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# Characteristics of a Transistor

## Definition

A transistor is a semiconducting device that amplifies or switches electronic signals and electrical power. They are the building blocks of modern electronic gadgets and technology. They regulate current by amplifying the input current to a more significant output current. Various applications of a transistor include-

1. Usage in logic gates, flip-flops circuit
2. The memory card in smartphones
3. Transistors act as switches for various modern gadgets like smartwatches, computers, laptops, etc.
4. Microcontrollers and microprocessors
5. Register circuits

A transistor consists of a p and n diode – positive and negative. Thus, Moore’s law is followed, or we can say Moore’s law is the rule of the transistor. Moore’s law observes that the number of transistors in a dense integrated circuit (IC) doubles every two years.

Whatever be the configuration, transistor characteristics are represented by the graph of current vs. voltage of a transistor. These configuration circuits, if are two-port network, can be analyzed using the following characteristic curves-

• Input characteristics – The input characteristics curves describe the changes in input current concerning the input voltage by keeping the output voltage constant.
• Output characteristics – The output characteristic curve is obtained by output current vs. output voltage graph by keeping the input current constant.
• Current Transfer characteristics – Current transfer characteristics curve shows the variation in output current vs. input current graph by keeping the output voltage constant.

## Configuration of a transistor

A transistor can be placed on the electrical circuit in three configurations – common emitter transistor, common base transistor, and common collector transistor, also known as an emitter follower. The connection of the transistor terminal determines these three configurations.

## 1. Common emitter (CE) configuration of the transistor

We place a common emitter terminal transistor between the input and output terminals in the common-emitter configuration.

 Transistor characteristics Definition Formula/expression Input characteristics The variation of emitter current (IB) with base-emitter voltage (VBE), keeping Collector emitter voltage (VCE) constant. Rin = VBE / IB VCE = constant Output characteristics The variation of collector current (IC) with collector-emitter voltage (VCE), keeping the base current (IB) constant. Rout = VCE / IC IB = constant Current transfer characteristics The variation of collector current (IC) with the base current (IB), keeping collector-emitter voltage (VCE) constant. The resulting current gain has a value greater than 1. α = Ic / IB VCB = constant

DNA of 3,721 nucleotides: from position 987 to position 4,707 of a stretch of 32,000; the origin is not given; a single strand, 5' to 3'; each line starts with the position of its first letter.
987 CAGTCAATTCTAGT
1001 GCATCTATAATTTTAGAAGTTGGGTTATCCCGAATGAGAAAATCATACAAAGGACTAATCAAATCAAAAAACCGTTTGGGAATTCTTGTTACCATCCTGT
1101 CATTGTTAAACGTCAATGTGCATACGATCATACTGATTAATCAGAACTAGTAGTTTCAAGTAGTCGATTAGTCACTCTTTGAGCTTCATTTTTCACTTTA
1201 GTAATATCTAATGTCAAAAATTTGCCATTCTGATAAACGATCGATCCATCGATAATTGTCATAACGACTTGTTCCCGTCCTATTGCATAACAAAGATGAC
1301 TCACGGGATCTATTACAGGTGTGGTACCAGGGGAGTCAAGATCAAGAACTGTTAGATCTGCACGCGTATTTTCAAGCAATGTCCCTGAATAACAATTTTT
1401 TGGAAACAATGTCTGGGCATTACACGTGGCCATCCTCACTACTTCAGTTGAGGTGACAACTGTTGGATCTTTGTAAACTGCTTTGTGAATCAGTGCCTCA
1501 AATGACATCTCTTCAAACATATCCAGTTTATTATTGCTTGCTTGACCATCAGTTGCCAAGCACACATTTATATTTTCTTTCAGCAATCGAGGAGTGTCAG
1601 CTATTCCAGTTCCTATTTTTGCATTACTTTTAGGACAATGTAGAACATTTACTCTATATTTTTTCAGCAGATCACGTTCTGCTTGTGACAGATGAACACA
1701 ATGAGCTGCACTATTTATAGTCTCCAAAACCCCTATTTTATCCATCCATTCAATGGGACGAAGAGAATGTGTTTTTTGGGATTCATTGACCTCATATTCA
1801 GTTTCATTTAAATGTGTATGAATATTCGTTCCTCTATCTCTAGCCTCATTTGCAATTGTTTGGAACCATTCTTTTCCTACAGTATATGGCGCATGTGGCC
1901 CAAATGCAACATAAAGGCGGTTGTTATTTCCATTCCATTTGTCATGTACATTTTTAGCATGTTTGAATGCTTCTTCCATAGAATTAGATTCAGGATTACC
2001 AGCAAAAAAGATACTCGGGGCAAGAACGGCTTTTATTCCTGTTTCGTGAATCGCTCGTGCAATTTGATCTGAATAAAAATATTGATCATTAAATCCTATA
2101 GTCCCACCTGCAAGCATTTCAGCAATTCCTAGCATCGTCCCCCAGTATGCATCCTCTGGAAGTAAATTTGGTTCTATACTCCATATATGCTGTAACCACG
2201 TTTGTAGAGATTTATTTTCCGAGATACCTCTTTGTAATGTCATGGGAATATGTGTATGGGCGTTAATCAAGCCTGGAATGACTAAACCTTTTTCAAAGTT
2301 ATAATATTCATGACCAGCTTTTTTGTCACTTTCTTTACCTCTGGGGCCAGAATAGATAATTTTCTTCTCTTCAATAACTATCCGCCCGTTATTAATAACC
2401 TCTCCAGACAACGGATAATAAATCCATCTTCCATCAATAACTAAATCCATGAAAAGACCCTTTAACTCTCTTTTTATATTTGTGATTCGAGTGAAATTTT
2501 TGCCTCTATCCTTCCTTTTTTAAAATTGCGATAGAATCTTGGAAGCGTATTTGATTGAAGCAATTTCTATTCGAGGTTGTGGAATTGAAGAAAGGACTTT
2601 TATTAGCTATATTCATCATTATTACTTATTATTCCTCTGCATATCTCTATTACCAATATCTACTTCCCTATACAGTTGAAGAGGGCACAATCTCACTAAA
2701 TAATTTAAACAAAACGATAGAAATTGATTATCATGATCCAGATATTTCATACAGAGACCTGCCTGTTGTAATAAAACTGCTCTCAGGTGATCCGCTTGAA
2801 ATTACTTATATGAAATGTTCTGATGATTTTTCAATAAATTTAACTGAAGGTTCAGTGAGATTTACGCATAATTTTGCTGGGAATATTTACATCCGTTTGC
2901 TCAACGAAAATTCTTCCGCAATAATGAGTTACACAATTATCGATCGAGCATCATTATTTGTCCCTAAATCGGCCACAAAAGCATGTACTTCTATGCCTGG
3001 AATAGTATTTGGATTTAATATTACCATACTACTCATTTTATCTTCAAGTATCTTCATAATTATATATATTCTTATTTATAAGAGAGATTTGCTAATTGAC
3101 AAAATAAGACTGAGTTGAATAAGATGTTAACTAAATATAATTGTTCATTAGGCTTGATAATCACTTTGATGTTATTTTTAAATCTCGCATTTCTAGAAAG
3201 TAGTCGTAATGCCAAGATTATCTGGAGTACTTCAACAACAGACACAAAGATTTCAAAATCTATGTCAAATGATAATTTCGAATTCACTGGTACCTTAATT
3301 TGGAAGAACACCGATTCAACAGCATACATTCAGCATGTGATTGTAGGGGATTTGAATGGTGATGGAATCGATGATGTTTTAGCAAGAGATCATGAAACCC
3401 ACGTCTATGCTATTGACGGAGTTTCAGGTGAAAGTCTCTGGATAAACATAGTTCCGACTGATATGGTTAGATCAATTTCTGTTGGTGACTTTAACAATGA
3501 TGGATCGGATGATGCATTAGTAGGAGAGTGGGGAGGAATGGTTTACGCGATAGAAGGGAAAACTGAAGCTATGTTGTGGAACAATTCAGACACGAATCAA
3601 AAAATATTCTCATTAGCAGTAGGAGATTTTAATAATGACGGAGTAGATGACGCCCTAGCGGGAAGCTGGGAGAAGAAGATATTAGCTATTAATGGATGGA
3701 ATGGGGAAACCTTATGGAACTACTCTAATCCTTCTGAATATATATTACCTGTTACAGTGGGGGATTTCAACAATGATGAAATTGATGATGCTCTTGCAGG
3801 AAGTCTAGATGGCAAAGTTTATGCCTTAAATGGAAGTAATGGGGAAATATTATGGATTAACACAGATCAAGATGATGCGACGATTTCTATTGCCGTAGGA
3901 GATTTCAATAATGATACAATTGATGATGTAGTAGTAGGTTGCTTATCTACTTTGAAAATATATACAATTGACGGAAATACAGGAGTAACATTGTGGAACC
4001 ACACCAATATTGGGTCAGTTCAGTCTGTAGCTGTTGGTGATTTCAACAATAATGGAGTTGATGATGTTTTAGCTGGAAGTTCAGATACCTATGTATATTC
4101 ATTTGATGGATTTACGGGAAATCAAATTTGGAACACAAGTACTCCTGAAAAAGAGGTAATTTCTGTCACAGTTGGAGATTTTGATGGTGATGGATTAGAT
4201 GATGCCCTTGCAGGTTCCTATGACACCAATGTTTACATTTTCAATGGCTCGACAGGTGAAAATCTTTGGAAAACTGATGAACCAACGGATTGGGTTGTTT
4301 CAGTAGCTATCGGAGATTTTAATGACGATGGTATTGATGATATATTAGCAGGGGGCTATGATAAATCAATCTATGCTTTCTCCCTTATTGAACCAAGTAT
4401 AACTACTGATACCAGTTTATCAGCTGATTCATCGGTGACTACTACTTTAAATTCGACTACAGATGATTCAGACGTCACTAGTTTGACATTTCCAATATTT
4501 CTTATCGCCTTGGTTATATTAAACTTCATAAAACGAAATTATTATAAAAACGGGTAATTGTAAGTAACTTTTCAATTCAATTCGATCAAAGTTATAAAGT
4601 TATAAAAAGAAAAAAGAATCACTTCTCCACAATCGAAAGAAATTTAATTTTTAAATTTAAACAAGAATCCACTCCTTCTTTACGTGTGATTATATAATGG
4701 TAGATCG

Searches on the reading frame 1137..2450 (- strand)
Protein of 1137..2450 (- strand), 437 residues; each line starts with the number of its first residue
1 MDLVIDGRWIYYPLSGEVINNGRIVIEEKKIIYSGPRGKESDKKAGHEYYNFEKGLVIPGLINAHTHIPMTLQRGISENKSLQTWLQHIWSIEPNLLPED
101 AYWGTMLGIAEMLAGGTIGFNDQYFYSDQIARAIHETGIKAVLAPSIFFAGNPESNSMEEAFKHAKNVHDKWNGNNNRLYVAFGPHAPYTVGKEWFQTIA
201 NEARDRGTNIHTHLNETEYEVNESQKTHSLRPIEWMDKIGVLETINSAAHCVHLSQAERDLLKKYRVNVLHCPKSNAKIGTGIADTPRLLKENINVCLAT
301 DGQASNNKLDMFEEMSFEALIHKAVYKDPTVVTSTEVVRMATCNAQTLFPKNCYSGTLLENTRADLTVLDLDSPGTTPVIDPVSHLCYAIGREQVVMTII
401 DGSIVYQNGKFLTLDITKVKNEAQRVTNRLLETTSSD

## 2. Common base (CB) configuration of a transistor

In the common base configuration, the common base terminal of the transistor is connected between the input and output terminals.

 Transistor characteristics Definition Formula/expression Input characteristics The variation of emitter current (IE) with base-emitter voltage (VBE), keeping collector base voltage (VCB) constant. Rin = VBE / IE VCB = constant Output characteristics The variation of collector current (IC) with collector-base voltage (VCB), keeping the emitter current (IE) constant. Rout = VCB / IB IE = constant Current transfer characteristics The variation of collector current (IC) with the emitter current (IE), keeping collector base voltage (VCB) constant. The resulting current gain has a value less than 1. α = Ic / IB VCB = constant

## 3. Common collector (CC) configuration of a transistor

In common collector configuration, the common collector terminal of the transistor is connected between the input and output terminals.

 Transistor characteristics Definition Input characteristics The variation of emitter current (IB) with collector-base voltage (VCB), keeping Collector Base voltage (VCB) constant. Output characteristics The variation of emitter current (IE) with collector-emitter voltage (VCE), keeping the base current (IB) constant. Current transfer characteristics The variation of emitter current (IE) with the base current (IB), keeping collector-emitter voltage (VCE) constant.

## Frequently asked questions on transistors

Ques 1: What is the difference between transistors NPN and PNP? What are the applications of these transistors?

Ans: NPN and PNP transistors are made up of various materials. Therefore, the current passing through these transistors is             also different.
1. In a PNP transistor, the current flows from the emitter to the collector, whereas in a transistor, the current flows from the      collector to the emitter.
2. In a PNP, there are two layers of P-type material and one layer of N-type material. In an NPN transistor, there are two          layers of N-type material and one layer of P-type material.
3. In a PNP transistor, a positive voltage is applied across the emitter terminal to produce the flow of electric current from        the emitter to the collector. In an NPN transistor, the positive voltage is applied across the collector terminal to produce        the flow of electric current from the collector to the emitter.

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